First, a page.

Mockingbird

“I’m going to Zanzibar,” Isabelle announced tonight at the dinner table. “I’m taking the car. I get groceries.” Phil and I looked at each other, smiled and told her we’d see her when she got back.

A month ago, I couldn’t have told you Zanzibar existed. Now, thanks to the Internet, I know it’s an island in the Indian Ocean off the eastern coast of Africa. Why is Zanzibar suddenly a household word? It’s in a Muppets-themed book Isabelle got at a garage sale recently.

This time last week, she sat at the table eating her dinner, asking, “I look stupid to you?” We repeatedly told her not to say that because it wasn’t nice, but the more we acknowledged her, the funnier she thought it was. So, we ignored her, all the while trying to figure out where she would have heard a phrase like that. Later that night, I had a revelation. She’d been watching “A Bug’s Life,” and one of the grasshopper characters says, “Do I look stupid to you?”

Oy. Our house isn’t one for coarse or offensive language (though I was really close to swearing the other day when I stubbed my toe in the kitchen), nor do we often have any TV programs on in Isabelle’s presence that would contain that sort of language, so I’m confident she won’t pick that up from us, if she ever does. But I’ve suddenly become aware of just how spongy her little mind is and how much influence her books, movies and the people in her life have on her. And whether she knows what something means or not, she’s going to repeat it.

It’s a reminder to me of how spongy my brain is, too, even if at times it feels more like a worn-out, full-of-holes sponge than one brand-new out of the wrapper. What I see and hear daily enters my brain, and if it isn’t good, then that will affect my whole being. That’s why sometimes I just have to listen to Christian music or read a good book (especially THE Good Book). Too much bad stuff brings me down.

“Finally, brothers, whatever is true, whatever is noble, whatever is right, whatever is pure, whatever is lovely, whatever is admirable—if anything is excellent or praiseworthy—think about such things.” (Philippians 4:8)

This verse is often quoted, but I wish I had it memorized so I could train my mind to stay on the right path. I’d love to be able to have a word picture for each of the “whatever” clauses.

Isabelle comes by her sponginess honestly. My parents probably don’t know this story, but I have a clear memory of using a “naughty” word at school one time simply because I didn’t know what it meant. I had been watching a program on TV — some sort of cop show — and the arresting officer told a colleague to “take these
b—–ds away,” referring to the criminals. Sometime later, on the playground, during a game that included jail time, I hollered to a teammate the same phrase, thinking that the “b” word in this case was a synonym for criminals. My friends quickly “shushed” me and looked around to see if any adults had heard me. That was my first clue that maybe I should figure out what a word means before I use it, especially in public.

Given the world we live in, I know it’s only a matter of time before Isabelle hears a “bad” word and repeats it, but I’m hoping that day is later rather than sooner. Still, I’m praying now for the wisdom to not freak out, like my friends on the playground, but to keep the lines of communication open so we can talk about what’s appropriate.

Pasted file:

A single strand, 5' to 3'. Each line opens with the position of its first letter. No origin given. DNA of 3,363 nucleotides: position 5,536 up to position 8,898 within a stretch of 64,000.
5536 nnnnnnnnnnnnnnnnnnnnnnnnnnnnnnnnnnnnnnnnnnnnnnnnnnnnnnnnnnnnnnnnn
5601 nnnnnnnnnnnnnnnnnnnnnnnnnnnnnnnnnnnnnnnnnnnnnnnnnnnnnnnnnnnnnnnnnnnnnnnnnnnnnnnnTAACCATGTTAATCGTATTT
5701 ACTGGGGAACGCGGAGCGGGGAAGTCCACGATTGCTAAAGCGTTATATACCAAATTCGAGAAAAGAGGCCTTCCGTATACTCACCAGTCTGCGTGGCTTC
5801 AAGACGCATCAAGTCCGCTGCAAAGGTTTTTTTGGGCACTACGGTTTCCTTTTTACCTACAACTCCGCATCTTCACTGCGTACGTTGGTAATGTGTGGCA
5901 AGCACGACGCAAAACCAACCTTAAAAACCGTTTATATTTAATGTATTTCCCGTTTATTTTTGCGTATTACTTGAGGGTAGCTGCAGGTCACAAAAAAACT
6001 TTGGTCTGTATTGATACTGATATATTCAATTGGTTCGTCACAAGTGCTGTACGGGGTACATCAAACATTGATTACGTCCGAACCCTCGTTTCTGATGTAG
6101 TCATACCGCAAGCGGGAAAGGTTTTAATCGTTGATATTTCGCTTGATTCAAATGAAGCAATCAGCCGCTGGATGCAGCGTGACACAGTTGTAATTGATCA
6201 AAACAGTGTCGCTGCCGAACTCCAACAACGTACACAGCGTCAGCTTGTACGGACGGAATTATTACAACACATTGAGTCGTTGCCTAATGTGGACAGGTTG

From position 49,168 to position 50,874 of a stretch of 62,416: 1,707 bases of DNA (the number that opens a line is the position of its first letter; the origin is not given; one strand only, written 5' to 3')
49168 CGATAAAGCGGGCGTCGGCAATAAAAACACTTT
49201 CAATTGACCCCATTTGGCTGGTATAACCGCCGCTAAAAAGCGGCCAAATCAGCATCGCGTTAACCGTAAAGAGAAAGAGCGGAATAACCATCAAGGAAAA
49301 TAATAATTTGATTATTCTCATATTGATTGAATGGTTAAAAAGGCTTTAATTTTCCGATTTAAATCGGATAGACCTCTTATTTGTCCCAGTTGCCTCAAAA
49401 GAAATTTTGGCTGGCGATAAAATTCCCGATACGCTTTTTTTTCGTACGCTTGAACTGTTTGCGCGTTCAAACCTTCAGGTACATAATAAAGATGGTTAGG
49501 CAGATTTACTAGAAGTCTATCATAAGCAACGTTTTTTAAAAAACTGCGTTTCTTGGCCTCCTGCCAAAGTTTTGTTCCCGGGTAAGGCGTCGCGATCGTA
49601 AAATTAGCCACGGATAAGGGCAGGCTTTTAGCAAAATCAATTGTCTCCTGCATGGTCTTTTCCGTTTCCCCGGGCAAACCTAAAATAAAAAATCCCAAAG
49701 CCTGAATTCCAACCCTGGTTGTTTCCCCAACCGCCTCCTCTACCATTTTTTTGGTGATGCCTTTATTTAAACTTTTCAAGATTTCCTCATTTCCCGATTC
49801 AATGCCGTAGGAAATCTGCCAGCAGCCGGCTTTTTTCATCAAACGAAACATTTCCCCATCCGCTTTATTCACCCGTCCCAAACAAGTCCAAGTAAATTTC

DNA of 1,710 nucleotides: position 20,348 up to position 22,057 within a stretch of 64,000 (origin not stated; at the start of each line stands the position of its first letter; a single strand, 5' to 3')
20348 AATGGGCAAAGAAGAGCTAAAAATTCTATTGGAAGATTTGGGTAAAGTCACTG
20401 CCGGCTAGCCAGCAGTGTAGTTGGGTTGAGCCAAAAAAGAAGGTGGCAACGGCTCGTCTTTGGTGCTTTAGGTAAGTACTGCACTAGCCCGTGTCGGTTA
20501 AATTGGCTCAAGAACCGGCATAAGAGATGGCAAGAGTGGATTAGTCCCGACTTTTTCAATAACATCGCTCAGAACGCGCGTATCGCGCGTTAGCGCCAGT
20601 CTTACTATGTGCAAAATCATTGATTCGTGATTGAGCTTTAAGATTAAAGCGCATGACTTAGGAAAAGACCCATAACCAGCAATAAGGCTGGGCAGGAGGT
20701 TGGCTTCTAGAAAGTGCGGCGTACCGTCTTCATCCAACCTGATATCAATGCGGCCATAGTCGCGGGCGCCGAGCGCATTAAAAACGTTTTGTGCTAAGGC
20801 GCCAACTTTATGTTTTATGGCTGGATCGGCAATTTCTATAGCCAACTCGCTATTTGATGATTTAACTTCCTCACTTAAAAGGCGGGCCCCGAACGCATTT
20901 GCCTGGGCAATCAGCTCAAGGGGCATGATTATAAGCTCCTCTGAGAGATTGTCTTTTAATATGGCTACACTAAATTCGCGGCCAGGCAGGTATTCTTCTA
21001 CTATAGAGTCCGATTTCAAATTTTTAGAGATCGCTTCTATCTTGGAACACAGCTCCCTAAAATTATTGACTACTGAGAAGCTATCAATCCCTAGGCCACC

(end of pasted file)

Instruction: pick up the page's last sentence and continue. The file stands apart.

She’s only two, but kids seem to grow up so fast these days (can I get an “Amen”?) and seem to know more than they should at a young age.

To quote Psalm 19:14: “May the words of my mouth and the meditation of my heart be pleasing in your sight, O Lord” and may they be words I wouldn’t mind hearing come out of my daughter’s mouth.

Advertisements

One thought on “Mockingbird

  1. I totally had a revelation similar to this this weekend (it was one of many realizations).
    This weekend I was at a college friends house and one of the girls brought her little boy with her and I was blessed enough to get a ride back with her (we’ve had some car issues) since she live pretty close. On the drive back we talked a lot about how much kids take in and understand. Her son’s father has never been in contact with him and after about 3 years of doing everything she can to encourage him to be a part of the little one’s life no matter their relationship she is at the point where she is just loving her son and letting God take care of everything. Anyway, she was talking about how since she became pregnant she has been praying for her son and that he would never harbor bitterness or hate for his dad. She is also REALLY careful about what she says and the emotions she portrays around him. It’s amazing to me that she is so mature and self-aware. As we had this talk Emery (her little boy) was in the back seat and started to say ‘momma, I broke my finger, I broke TWO fingers mom’ over and over. We were both wondering where he got it from and I remembered that this weekend one of our friends had told a story about someone getting her fingers broken. It was a story that lasted maybe two minutes.
    In the same conversation we then talked about how easily bitterness and hate, etc. can take over everything else like a weed if we let it and we don’t surround ourselves with positivity.

Leave a Reply

Fill in your details below or click an icon to log in:

WordPress.com Logo

You are commenting using your WordPress.com account. Log Out / Change )

Twitter picture

You are commenting using your Twitter account. Log Out / Change )

Facebook photo

You are commenting using your Facebook account. Log Out / Change )

Google+ photo

You are commenting using your Google+ account. Log Out / Change )

Connecting to %s